As we look forward to 2017 — a year that hopefully won’t be plagued by the passing of so many of the world’s greatest artists and performers — the big question on every designer’s mind has to be: what will define design in 2017?
So with that in mind, I decided to ask Webflow’s own designers what trends they think will dominate the world of digital design in 2017. (And wrote up a little commentary on their thoughts.)
First, let’s hear from Webflow’s Chief Design Officer, Sergie Magdalin.
The arrangement of design elements within a given structure should allow the reader to easily focus on the message, without slowing down the speed of his reading
The last few years have seen a sea change in how people view design’s role in business. Design has shifted from a late-in-the-process “optimization” stage where designers swooped in to sprinkle on some “pretty” like mystical fairy dust to a real competitive advantage.
It’s been an amazing evolution to watch.
And a fascinating element of that evolution has been the shift back toward a focus on content: the meat on the bones of the web. Designers worldwide have realized that people visit websites for their content — whether it’s raging tweetstorms, thoughtful long-reads, or the latest “user-generated” meme — and that design’s ultimate role is to present content in an intuitive, efficient, and “delightful” way.
That’s one reason for the shift away from skeuomorphic design toward “flatter,” more minimalist design approaches, as seen in Google’s Material aesthetic, and really, across the web and our various devices.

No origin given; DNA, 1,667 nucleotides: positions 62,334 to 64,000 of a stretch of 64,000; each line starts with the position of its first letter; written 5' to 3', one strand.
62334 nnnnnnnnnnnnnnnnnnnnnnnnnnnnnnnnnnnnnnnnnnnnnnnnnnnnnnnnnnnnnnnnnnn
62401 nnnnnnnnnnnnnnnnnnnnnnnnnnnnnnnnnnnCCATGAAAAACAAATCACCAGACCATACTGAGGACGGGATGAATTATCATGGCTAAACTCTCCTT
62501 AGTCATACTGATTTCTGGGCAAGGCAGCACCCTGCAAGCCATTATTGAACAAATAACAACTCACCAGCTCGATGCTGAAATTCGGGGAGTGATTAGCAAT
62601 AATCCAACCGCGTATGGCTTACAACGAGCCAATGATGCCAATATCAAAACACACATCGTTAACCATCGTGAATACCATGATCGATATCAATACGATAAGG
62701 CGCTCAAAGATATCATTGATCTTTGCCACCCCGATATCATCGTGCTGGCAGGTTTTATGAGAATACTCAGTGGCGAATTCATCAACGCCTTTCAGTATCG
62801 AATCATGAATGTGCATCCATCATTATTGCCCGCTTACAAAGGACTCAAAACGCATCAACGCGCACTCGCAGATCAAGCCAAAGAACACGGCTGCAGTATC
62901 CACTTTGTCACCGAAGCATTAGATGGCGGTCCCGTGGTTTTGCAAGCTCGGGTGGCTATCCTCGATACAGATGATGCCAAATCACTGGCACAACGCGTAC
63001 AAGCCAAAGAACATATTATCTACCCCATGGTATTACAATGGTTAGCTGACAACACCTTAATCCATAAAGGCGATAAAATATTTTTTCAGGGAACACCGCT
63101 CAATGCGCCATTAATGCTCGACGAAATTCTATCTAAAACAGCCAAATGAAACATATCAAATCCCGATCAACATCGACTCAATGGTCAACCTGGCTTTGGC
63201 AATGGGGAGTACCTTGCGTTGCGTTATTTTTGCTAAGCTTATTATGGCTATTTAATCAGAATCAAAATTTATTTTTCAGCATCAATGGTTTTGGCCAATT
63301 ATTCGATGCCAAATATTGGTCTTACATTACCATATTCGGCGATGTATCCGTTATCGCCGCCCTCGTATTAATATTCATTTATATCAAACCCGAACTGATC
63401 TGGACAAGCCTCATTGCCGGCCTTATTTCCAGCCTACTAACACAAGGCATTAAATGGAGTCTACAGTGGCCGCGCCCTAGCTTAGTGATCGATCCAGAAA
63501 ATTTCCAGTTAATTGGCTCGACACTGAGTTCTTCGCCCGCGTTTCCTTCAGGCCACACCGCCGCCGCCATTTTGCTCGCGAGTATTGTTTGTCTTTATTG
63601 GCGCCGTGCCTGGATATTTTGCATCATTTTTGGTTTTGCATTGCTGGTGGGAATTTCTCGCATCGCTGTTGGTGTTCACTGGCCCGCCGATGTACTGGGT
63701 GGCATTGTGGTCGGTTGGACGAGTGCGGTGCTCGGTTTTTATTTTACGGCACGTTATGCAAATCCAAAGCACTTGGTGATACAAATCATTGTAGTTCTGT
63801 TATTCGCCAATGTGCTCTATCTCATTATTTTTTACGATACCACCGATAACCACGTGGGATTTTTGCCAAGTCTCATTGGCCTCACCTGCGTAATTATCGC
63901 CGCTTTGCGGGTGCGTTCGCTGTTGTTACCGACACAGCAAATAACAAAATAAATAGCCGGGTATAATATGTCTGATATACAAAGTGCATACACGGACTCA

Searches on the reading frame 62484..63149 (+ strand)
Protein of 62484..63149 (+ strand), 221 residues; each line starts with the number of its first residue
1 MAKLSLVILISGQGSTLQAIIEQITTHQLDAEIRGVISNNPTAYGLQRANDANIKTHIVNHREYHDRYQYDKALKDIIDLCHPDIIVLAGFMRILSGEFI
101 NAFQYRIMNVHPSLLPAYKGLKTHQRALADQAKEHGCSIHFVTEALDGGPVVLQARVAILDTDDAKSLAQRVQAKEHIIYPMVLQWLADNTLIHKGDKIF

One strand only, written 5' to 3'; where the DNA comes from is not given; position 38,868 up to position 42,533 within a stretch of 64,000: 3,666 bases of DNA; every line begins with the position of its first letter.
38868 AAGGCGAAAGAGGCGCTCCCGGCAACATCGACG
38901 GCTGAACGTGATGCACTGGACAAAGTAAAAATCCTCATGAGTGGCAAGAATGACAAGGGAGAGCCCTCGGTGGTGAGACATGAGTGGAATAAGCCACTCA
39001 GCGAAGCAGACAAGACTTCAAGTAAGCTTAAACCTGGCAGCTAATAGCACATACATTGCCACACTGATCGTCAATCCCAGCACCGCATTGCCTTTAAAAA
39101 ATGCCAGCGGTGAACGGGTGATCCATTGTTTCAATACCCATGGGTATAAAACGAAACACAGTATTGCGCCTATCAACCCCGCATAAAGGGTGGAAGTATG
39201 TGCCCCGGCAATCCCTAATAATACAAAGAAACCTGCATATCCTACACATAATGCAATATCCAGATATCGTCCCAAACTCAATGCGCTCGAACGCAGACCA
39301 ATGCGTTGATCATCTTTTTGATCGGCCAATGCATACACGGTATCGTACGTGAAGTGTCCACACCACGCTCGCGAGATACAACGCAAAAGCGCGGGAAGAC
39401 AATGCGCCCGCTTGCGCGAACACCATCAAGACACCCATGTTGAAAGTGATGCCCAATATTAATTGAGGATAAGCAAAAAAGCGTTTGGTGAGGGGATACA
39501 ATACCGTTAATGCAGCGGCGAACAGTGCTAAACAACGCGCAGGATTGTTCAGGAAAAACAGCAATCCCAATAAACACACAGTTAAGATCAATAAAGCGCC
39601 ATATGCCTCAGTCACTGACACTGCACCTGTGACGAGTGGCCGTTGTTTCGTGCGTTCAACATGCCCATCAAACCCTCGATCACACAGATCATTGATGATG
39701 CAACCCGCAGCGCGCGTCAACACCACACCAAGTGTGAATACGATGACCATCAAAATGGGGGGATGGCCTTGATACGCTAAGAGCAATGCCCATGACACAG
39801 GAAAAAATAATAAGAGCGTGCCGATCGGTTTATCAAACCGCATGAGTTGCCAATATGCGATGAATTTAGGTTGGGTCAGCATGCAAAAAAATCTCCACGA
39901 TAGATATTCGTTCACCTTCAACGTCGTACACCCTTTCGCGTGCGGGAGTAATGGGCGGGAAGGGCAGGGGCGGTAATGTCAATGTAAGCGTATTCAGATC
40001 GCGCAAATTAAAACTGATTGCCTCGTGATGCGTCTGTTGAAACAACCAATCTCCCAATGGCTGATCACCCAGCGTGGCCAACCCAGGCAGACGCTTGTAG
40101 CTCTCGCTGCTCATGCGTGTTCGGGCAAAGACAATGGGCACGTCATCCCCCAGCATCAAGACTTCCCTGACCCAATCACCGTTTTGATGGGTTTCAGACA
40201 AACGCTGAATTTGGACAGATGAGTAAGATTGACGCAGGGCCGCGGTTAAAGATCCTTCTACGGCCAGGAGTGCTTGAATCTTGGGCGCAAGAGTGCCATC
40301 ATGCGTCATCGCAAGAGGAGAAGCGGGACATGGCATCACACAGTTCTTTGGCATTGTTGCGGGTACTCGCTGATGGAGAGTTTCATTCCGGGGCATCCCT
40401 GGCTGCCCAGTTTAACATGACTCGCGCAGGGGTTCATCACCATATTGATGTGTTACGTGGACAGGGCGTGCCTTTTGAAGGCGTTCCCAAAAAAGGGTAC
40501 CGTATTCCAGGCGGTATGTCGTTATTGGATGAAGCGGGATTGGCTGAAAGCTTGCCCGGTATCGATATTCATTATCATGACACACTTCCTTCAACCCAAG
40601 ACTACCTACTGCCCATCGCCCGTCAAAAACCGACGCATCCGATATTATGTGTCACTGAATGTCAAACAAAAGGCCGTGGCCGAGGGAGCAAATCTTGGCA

Of course, as Newton’s third law states, for every action, there’s an equal and opposite reaction. Many designers feel that the flat design trend has taken the “soul” out of design. We expect to see this conversation continue across 2017, but look forward to it becoming a productive dialogue that never loses sight of the heart of our design work: the content.
As design has taken a greater and more influential role in shaping businesses, more and more attention has been paid to designers’ collaboration with both their fellow designers, and their developer colleagues.
The emphasis on designer collaboration has arisen in part from the massiveness of the web and mobile apps we’re building these days. Gigantic platforms like Google, Facebook, Twitter, and LinkedIn require not only huge design teams working on disparate aspects of the platform, but also better ways for designers to stay on the same page — and that means more collaboration, and better communication.
All kinds of tools have arisen to help facilitate that collaboration, from the shared templates and dashboards in Webflow’s Team plan to the real-time, shared canvas of Figma — and you can bet 2017 will bring both improvements to those platforms, and all-new options.
On the designer-developer collaboration front, lots of attention has been focused on the all-important handoff stage. Where designers used to hand off massive packages of static images and specs, they’re now sharing dynamic visualizations enabled by tools like InVision, Marvel, and UXPin — or doing one better by exporting real, production-ready code from Webflow.
As Carson Miller recently put it in his TechCrunch article “The future of front-end development is design”:
It is only a matter of time before design and prototyping tools replace front-end development altogether, seamlessly producing a high-quality front-end code base for your framework of choice.
And at Webflow, that’s a future we can get behind. Because we’re helping build it.